Some thought it was a bit tough, others thought it was not tough enough. Some thought it was good staffnot usually in a position where people outside the organisation offered them gifts, got some recognition.

She believed compliance with the new policy had been high.

Staff were consulted several times during the new policy's development, and it would be reviewed after it had been in place for a period.

New guidelines

Dunedin City Council's new gift and hospitality policy

• Accept no gifts, although exemptions apply.

• ''Gifts'' include, but are not limited to, bottles of wine, flowers, tickets to events, prizes won in business card draws at council-funded conferences, and free or discounted home maintenance work.

• Any gifts accepted must be handed immediately to the chief executive's PA and declared on a register.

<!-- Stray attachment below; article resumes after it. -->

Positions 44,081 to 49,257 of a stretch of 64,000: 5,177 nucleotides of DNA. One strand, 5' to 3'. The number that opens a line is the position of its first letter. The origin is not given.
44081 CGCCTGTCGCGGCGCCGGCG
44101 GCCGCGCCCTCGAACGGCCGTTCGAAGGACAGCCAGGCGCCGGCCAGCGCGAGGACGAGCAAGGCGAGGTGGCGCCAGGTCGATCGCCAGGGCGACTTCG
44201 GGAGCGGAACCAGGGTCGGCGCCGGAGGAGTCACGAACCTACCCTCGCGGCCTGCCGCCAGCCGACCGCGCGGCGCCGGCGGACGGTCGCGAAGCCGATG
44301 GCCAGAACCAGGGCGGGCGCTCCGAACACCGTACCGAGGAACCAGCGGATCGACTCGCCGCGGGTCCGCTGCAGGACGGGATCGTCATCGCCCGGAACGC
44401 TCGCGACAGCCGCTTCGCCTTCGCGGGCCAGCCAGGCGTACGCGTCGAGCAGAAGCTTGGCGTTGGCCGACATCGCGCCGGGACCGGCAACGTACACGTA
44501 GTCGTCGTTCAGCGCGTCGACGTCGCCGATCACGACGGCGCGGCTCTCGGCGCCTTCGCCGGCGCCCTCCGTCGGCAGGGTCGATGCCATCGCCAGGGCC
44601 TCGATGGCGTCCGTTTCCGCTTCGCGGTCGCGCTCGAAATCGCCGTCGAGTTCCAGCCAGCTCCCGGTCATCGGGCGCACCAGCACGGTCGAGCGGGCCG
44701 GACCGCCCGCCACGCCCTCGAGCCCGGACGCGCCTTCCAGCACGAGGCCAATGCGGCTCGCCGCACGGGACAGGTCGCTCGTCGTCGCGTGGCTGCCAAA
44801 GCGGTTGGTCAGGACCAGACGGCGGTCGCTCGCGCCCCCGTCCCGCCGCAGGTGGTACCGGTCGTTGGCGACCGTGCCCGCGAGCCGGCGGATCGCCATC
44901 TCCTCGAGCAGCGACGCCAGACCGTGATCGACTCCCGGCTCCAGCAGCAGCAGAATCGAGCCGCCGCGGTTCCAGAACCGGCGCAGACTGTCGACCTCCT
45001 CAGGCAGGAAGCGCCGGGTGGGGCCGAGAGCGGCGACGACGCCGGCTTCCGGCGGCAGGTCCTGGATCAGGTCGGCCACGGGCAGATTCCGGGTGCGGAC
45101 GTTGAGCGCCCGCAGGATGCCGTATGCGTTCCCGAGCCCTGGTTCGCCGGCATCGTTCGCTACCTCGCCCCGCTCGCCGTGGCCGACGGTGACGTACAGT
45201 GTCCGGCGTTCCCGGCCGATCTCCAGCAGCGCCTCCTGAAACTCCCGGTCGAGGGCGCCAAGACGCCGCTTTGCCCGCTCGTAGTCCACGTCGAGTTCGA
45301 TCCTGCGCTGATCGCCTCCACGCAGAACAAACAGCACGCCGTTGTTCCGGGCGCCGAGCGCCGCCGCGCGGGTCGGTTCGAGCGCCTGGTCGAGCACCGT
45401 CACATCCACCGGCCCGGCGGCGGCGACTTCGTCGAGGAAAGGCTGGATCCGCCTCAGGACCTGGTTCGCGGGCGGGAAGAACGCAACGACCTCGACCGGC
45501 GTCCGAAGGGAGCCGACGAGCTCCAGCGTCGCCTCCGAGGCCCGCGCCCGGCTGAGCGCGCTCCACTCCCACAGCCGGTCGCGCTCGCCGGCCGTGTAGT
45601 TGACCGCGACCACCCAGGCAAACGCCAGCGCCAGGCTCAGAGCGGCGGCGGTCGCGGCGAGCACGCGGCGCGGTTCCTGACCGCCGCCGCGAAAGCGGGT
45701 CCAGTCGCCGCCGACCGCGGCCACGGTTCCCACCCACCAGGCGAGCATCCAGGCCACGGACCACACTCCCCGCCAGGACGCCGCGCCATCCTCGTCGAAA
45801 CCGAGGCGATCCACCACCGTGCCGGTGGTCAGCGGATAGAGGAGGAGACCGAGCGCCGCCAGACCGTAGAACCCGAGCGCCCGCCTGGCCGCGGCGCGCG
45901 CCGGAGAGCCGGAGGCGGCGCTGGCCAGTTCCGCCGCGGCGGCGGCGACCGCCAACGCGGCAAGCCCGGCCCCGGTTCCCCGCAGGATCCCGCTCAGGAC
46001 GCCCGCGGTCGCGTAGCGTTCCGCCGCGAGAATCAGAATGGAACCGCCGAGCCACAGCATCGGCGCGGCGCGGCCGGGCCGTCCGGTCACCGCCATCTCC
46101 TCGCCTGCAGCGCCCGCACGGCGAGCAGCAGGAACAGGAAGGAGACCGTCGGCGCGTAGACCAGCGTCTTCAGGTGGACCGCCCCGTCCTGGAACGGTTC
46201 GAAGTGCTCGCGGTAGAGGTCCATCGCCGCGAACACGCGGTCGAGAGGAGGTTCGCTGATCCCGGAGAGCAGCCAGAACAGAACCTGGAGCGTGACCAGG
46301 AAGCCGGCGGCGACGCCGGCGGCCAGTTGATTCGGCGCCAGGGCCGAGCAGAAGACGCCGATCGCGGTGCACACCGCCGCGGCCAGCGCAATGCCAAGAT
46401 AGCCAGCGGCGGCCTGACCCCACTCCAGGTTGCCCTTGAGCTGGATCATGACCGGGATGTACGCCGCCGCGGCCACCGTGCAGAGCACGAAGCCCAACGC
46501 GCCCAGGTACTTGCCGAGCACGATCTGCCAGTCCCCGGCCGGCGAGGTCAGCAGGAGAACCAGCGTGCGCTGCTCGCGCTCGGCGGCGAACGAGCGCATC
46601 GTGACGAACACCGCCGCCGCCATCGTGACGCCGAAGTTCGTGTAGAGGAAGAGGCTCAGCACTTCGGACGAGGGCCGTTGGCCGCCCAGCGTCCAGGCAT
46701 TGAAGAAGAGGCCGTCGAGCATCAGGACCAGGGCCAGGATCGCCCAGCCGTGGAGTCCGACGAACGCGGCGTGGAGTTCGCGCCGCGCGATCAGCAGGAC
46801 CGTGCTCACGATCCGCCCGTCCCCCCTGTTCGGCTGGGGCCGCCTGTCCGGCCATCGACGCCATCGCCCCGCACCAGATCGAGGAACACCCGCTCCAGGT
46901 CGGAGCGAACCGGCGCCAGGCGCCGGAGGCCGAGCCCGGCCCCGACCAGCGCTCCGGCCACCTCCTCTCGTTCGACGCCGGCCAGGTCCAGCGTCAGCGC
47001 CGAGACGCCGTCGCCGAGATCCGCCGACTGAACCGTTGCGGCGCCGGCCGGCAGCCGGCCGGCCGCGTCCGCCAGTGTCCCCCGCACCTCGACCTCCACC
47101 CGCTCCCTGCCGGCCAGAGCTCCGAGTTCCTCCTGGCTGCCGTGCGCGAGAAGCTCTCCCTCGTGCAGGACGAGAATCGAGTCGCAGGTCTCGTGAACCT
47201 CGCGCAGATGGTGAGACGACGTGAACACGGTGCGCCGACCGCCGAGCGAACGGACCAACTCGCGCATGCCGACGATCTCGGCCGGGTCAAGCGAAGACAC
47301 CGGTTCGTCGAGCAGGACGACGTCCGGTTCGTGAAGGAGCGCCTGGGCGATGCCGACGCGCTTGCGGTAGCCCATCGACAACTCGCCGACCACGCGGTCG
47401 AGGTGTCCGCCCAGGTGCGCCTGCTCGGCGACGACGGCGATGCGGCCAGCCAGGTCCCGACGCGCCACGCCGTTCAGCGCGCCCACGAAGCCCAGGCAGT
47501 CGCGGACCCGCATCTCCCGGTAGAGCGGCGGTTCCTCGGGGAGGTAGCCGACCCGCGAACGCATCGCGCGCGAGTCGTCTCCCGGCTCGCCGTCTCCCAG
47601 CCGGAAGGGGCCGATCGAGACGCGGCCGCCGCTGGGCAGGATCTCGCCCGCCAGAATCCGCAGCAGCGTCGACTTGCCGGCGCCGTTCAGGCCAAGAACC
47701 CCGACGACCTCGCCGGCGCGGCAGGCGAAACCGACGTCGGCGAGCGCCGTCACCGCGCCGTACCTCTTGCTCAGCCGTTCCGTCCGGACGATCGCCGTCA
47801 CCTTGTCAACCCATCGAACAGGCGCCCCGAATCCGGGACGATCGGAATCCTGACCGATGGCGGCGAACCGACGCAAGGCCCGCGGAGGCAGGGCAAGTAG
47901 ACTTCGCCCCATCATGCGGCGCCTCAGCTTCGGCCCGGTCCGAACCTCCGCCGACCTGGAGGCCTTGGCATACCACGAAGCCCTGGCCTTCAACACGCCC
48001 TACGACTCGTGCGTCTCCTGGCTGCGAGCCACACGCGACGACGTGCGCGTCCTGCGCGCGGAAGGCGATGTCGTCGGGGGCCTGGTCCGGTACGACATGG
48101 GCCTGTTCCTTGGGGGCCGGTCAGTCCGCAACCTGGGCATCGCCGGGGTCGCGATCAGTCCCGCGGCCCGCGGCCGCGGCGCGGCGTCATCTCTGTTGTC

• PA uses discretion on what to do with perishable items, such as flowers or food.

• Tokens of thanks worth under $50 may be accepted by staff who do DCC-related work outside of work hours, such as public speaking.

• Some event tickets may be accepted, with the chief executive's permission, where events must be attended for work-related reasons.

• Hospitality can be accepted where it is required in a role and must be declared.

Other organisations' policies

Otago Regional Council

Gifts of a token nature, such as bottles of wine, confectionery or sporting tickets, are acceptable as long as there is no current tender or contracting process with the giver. Anything larger should be declined or the human resources or chief executive consulted.

Central Otago District Council

Gifts are not accepted and retained by individual staff at any time without the direct approval of a senior leadership team member or the chief executive. Gifts are declared on a gifts and hospitality register.

Clutha District Council

Council must ensure gifts do not alter the decision-making of council, or council employees; are recorded in a register and remain the property of the council; employees can only keep infrequent and inexpensive gifts.